Nav Search

Money Matters: Finding Security—Real and Perceived—in Financial Technology

In the past two years, hackers have breached Target, Sony and 100 banks in 30 different countries. But even as security threats loom, the demand for financial technology continues to grow.

According to Bill McNulty, entrepreneur and organizer of the DC FinTech Meetup, increased adoption of online and mobile banking services shows that people are willing to trust apps with their financial information because they see significant value in the services provided. Even so, apps don’t offer the same sense of security that a brick-and-mortar bank does.

“In the fintech space, security has to be one of your very top concerns in whatever you do,” McNulty said in a phone interview.  “Essentially, financial tech is a business sold on trust.”

Growing consumer trust is one key element behind the growing fintech industry. Other factors include the financial crisis, which created opportunity for innovation, and the rise of consumer Internet, says Karl Antle, a partner at New York-based fintech accelerator Value Streams Lab.

Now that these factors are all occurring simultaneously, it’s “the right time for this new sort of evolution to occur in the industry,” Antle said in a phone interview.

Still, evolution is a slow process: Since consumers prioritize security when it comes to their money, the financial industry is highly regulated, according to Antle. For example, the Gramm-Leach-Bliley Act requires fiscal institutions to protect financial and private information. However, the GLBA was enacted over 15 years ago—before computers really started to manage financial data.

“We’re struggling to adapt the modern financial system that’s more technology based, based upon a set of rules that were created in the first half of the last century,” says Antle. “I think that they face the challenge of trying to work within a framework that wasn’t designed for what the current-day startups are doing.”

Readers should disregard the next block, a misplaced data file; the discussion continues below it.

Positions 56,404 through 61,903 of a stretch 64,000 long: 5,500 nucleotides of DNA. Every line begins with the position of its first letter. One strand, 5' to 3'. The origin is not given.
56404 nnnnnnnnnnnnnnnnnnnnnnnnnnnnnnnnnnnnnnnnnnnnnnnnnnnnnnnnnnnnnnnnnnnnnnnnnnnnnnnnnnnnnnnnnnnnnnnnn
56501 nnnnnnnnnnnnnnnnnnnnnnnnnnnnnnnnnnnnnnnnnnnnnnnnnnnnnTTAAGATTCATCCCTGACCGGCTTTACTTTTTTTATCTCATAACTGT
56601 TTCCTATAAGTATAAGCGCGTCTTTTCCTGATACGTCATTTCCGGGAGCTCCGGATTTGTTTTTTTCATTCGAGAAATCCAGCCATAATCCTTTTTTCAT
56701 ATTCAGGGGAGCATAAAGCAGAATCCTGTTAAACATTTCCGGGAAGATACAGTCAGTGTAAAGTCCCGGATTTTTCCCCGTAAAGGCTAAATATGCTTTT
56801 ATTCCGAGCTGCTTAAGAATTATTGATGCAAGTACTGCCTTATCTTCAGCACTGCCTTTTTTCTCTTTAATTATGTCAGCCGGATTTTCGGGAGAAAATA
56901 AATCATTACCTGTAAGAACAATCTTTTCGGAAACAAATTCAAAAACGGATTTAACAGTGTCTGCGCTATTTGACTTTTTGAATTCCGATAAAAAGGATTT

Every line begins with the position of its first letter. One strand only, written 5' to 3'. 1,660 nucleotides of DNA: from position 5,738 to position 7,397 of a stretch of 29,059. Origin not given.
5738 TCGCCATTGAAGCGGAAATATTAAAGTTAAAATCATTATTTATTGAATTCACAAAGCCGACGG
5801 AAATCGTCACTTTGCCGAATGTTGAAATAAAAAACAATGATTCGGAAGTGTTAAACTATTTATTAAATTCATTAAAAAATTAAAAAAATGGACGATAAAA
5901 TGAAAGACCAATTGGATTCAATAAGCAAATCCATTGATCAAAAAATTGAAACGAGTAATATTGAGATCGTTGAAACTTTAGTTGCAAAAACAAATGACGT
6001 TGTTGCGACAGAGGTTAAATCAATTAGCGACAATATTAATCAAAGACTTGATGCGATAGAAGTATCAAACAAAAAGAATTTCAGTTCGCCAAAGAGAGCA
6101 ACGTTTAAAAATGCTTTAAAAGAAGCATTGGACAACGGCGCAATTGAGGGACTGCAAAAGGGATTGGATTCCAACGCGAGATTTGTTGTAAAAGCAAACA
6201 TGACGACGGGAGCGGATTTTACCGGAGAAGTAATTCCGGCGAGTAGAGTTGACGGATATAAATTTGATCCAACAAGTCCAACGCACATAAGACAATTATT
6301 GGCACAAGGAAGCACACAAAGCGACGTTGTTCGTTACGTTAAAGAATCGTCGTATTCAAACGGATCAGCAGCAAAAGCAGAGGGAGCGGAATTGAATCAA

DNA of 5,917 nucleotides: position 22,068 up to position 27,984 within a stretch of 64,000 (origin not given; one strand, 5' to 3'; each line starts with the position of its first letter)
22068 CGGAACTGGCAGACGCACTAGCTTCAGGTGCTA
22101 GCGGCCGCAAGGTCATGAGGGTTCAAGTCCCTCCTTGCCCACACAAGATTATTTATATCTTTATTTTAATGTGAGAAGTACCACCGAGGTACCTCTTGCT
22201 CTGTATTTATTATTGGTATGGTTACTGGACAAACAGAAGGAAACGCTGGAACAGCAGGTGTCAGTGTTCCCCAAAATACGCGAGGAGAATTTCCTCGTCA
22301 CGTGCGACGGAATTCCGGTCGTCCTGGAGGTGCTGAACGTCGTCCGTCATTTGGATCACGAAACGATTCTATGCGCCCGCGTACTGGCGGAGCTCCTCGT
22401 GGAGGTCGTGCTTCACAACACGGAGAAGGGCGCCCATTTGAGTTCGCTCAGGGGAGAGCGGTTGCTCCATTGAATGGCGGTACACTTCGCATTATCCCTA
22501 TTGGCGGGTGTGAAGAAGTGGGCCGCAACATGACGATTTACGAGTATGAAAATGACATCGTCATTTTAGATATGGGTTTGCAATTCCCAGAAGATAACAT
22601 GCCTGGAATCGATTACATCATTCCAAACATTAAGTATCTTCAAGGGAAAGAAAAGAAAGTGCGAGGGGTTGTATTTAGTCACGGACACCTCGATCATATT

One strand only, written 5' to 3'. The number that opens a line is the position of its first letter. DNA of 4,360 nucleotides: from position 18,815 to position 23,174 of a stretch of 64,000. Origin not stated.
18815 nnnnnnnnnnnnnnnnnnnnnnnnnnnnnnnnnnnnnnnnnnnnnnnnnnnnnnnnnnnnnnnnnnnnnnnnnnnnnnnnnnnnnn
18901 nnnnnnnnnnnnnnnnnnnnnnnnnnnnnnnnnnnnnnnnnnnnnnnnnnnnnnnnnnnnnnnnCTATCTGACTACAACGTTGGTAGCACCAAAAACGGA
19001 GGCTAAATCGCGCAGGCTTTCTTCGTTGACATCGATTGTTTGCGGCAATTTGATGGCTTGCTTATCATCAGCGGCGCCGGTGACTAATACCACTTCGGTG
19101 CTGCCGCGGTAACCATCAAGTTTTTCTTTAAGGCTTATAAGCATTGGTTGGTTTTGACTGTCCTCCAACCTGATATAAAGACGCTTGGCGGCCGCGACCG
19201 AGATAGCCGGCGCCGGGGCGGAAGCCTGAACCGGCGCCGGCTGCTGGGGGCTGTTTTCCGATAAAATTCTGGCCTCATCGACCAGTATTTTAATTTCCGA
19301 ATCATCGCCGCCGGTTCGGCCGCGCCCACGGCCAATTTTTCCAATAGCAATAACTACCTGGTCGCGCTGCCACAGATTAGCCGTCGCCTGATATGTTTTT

That opens the door for startups such as Plaid, which serves as a middleware by providing extensive security for startups, saving entrepreneurs valuable time and money.

“They built a very secure system that upped its financial services standards,” Antle said. “By connecting to their API, the startup—which is a little bit more lax in terms of its security policy—isn’t putting it’s potential customers at risk.”

With these innovations, financial technology has already made banking, payments and tracking transactions more convenient and accessible. Yet, the remaining challenge is to make financial services user-friendly while establishing trust.

That’s the challenge for Beyonic, a fintech startup that provides alternative payment methods to businesses in East Africa—meeting not only national, but global demands for cashless transaction services.

Beyonic founder Dan Kleinbaum says that it took 18 months to establish enough background knowledge to be able to answer his customers’ security-related questions. Still, convincing people to trust new, up-and-coming technology with their money remains a challenge.

“People feel secure when it’s in a safe,” Kleinbaum said. “It’s very hard to build that same trust that a lock and key gives you when you’re dealing with online systems.”

Chelsea Tyson

Chelsea Tyson recently graduated from Regent University and is working to pursue a degree in journalism. She previously interned at 1776 where she developed a passion for writing about the…